Observe, admire, and create with the Plus-Plus Inspired® series. Iconic works of art, like Klimt’s The Kiss, have delighted viewers worldwide for ages. Now, let this masterpiece inspire you to make something uniquely yours to enjoy at home or in the office. With Plus-Plus Inspired, the only instruction is to exercise your imagination. Go ahead, take a creative adventure with these timeless masterpieces and discover new possibilities all your own. Included is an engaging leaflet about this artwork, the artist, and ideas to help inspire your own creations.
350 Pieces Ages 7 & Up
How does Gustav Klimt's The Kiss inspire you? A man obsessively devoted to his craft, Gustav Klimt's paintings are evidence that he was inspired by many things. In a style uniquely his own, he deliberately and proudly merged what inspired him onto the canvas. Klimt's primary subject was the female body, followed by landscapes. His later works are characterized by a rejection of earlier naturalistic styles, and make use of symbolic elements to convey psychological ideas and emphasize the freedom of art from traditional culture. The Kiss is Klimt's most popular work and is thought to be him and his companion. The male figure's coat of black and gray blocks is contrasted by the females bright, circular, floral motifs and wavy lines. They are further surrounded in golden rain that blesses the fertile earth. It is a concoction of different schools of art. The gold leaf reflects religious art of the Middle Ages and Byzantine Empire, which some considered sacrilegious. The composition reflects the influence of Japanese prints. The detailed patterns in the two coats reflects mosaic art he admired while visiting Italy. Finally, he infused it with elements of his signature Art Nouveau style. In 2003, Austria fittingly issued a 100-Euro gold coin with Klimt's head on one side and The Kiss on the other side.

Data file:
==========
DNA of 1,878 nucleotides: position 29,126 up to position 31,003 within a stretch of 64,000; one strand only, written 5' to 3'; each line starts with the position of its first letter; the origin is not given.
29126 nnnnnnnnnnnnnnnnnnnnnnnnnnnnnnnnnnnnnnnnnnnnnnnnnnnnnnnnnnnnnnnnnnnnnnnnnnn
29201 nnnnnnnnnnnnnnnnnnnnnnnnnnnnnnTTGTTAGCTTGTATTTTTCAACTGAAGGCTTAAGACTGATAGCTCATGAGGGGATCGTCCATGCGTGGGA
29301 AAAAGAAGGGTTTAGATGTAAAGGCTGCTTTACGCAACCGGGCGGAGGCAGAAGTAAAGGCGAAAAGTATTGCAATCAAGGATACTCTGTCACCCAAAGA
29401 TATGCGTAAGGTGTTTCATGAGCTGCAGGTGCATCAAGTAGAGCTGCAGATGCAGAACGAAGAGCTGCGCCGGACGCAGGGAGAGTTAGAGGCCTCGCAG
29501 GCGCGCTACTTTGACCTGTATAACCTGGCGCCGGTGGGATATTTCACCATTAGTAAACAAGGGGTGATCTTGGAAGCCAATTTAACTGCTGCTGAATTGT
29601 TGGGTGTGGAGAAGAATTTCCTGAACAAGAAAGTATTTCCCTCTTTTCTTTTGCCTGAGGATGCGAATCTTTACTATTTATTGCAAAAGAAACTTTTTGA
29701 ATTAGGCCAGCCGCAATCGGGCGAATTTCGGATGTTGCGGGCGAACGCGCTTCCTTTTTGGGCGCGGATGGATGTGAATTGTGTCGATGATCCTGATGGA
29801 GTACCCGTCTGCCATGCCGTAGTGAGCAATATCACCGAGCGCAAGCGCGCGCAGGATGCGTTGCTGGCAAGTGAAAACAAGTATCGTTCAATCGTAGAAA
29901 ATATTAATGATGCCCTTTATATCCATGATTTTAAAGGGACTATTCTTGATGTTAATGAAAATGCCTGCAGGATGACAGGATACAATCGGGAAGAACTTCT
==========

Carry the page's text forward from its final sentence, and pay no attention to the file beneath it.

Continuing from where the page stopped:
The Kiss Oil and gold leaf on canvas, c. 1908 72 x 72 in / 180 x 180 cm The Belvedere Museum (Vienna, Austria)
GUSTAV KLIMT b. 1866, Baumgarten, Austria; d. 1918, Vienna, Austria